With XenSource, Citrix Sees A Two-Pronged Virtualization Strategy
The company outlines its product vision, which includes a separate one for Xen and one for Microsoft Viridian.
Citrix is paying $300 million in Citrix stock and $200 million in cash in the fourth quarter this year to acquire fledgling XenSource, a startup with 80 employees.
Part of the purchase price is intended to generate $100 million for stock options with which to attract and retain employees for a rapid ramp-up into the server and desktop virtualization markets.
XenSource is burning through $15 million a year in expenses, while garnering "a few million in revenues," according to Citrix CFO David Henshall. By adding XenSource as a new division to the company, Citrix expects to add $50 million to its revenue in 2008 while incurring expenses of $60 million to $70 million.
On the face of it, the acquisition might not look like a good deal. But Mark Templeton, president and CEO of Citrix, was undaunted. The acquisition "opens up a fantastic new market for Citrix," he said in a Wednesday morning briefing announcing the deal to financial analysts.
XenSource employs 20 in its sales and marketing departments, noted Henshall. "It's obvious we have a lot of hiring to do to add some muscle" in those areas, he said during the conference call.
Templeton said XenSource "is a perfect fit" for Citrix's existing product line, and by 2009, XenSource will be adding $200 million to Citrix's revenue.
Citrix offers a suite of software that allows end users to access desktop applications on central servers. Its flagship product is Presentation Server, which extends the reach of Microsoft's Office and other desktop applications by invoking a Citrix virtual display protocol, ICA, which allows hundreds and thousands of users to work with the applications at the same time.
The XenSource deal will allow Citrix to offer an "end-to-end virtualization infrastructure" from servers to end users. While Citrix can manage applications for end users on central servers, or even stream them off central servers to end users, the addition of a hypervisor software will give it additional server and desktop options. One goal, said Templeton, was to make it possible for users to have the desktop they want, "regardless of where they choose to live, work, or play."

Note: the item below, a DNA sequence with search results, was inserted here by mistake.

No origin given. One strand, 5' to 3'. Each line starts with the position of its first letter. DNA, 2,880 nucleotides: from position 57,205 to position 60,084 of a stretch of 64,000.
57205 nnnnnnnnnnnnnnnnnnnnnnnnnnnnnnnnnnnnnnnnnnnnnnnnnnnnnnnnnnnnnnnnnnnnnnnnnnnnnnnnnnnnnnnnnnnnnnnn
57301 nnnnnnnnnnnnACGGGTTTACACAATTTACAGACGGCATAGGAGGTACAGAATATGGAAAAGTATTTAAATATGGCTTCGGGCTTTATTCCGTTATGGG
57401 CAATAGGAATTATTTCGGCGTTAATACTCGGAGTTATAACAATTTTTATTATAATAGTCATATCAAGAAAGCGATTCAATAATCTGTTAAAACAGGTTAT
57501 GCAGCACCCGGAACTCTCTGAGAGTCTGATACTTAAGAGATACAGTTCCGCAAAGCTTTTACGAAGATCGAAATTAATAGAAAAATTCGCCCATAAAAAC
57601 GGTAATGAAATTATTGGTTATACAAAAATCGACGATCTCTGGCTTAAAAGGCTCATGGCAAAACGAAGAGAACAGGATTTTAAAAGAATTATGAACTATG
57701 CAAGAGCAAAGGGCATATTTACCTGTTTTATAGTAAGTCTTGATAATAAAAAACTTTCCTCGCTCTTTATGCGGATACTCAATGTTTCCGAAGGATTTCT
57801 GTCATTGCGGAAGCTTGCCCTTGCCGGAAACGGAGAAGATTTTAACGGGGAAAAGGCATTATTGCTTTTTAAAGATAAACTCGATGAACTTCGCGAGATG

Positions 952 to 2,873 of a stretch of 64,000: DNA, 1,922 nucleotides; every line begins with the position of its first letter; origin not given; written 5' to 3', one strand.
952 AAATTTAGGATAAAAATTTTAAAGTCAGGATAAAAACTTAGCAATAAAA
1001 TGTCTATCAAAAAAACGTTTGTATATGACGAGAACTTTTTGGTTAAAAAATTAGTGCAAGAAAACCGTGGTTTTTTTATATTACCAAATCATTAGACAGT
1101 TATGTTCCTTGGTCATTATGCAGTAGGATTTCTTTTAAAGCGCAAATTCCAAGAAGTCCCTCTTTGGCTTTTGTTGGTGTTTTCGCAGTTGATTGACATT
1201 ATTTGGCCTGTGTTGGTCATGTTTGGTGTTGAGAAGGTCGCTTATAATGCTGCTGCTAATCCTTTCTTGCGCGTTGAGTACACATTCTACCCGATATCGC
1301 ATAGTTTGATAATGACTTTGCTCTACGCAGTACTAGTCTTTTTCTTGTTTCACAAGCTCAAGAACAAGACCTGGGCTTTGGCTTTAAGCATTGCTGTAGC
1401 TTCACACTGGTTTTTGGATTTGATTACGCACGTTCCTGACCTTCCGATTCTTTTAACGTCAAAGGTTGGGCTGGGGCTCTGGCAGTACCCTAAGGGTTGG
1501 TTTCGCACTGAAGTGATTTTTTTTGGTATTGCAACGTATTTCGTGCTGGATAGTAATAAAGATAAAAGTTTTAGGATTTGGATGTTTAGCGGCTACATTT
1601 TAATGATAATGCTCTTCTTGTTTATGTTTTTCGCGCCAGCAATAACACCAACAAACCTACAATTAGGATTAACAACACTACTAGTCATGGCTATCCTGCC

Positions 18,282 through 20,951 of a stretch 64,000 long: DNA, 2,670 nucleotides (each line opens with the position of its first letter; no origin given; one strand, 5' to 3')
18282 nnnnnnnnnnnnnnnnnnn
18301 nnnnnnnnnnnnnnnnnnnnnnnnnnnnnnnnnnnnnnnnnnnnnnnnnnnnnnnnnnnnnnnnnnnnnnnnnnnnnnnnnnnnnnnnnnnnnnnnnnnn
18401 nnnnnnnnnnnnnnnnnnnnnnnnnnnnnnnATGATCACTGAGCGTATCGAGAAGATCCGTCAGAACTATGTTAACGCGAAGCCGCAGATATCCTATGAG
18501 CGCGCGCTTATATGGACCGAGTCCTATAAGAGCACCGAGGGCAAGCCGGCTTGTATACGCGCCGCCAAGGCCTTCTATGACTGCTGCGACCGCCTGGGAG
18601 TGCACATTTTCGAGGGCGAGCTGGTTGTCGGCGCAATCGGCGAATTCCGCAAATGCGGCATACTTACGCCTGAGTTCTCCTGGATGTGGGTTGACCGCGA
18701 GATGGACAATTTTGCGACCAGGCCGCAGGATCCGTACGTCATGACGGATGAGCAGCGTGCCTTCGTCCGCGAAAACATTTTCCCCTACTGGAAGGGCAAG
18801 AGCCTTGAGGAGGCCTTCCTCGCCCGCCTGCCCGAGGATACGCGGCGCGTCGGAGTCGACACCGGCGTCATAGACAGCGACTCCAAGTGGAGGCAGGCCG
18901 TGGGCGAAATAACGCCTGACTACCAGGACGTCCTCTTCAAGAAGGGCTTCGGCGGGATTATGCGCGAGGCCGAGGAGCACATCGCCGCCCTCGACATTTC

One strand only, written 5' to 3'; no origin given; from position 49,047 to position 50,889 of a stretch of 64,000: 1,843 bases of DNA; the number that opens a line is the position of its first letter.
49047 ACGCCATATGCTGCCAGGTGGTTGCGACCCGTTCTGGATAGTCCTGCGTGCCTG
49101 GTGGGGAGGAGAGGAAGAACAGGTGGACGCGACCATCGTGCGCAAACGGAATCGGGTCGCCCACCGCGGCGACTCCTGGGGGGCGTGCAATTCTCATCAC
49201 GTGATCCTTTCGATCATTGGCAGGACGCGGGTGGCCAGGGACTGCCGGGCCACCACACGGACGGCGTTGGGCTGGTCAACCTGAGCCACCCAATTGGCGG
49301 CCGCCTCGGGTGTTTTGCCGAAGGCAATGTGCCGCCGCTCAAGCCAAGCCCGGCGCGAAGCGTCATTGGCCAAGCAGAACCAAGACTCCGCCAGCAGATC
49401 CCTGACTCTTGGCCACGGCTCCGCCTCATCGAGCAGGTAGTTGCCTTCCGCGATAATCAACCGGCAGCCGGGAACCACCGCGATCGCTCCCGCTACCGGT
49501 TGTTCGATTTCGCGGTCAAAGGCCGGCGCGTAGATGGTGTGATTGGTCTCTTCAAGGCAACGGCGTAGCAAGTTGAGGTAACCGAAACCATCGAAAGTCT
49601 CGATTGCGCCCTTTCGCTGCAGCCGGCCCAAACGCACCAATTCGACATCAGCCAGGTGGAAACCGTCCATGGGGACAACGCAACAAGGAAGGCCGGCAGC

That notion says that in the future, Citrix will provide products that all desktop services to be sent over the Internet or downloaded during a brief connection to the Internet, such as passing through an airport.
The analysts' briefing emphasized that Citrix sees itself as continuing to work in close partnership with Microsoft after it completes the acquisition of XenSource. The small firm is the employer of a number of key developers on the open source Xen hypervisor project.
XenSource itself had built a close relationship with Microsoft -- it maintains a separate lab in Redmond to insure interoperability between Windows and Xen. It has sought to make Xen the hypervisor of choice for Windows users.
As such, XenSource threatened to one day contend with VMware for the Windows virtualization market, but VMware proved canny at competing with open source and started offering the low end of its product line for free as Xen emerged. IDC reports VMware is the virtualization market leader, and on Tuesday, VMware launched a successful IPO for 10% of the company, raising $957 million. VMware professes operating system neutrality and has built ties to the open source Linux community as well as Windows and Sun Solaris.
In a two-pronged strategy, Citrix will offer virtualization and virtualization management products that work on top of both the Xen open source hypervisor and the Windows Longhorn Viridian hypervisor after the acquisition, Templeton said.
"We've been doing this balancing act for quite a while. It's not a problem," said Peter Levine, XenSource president, during the call.
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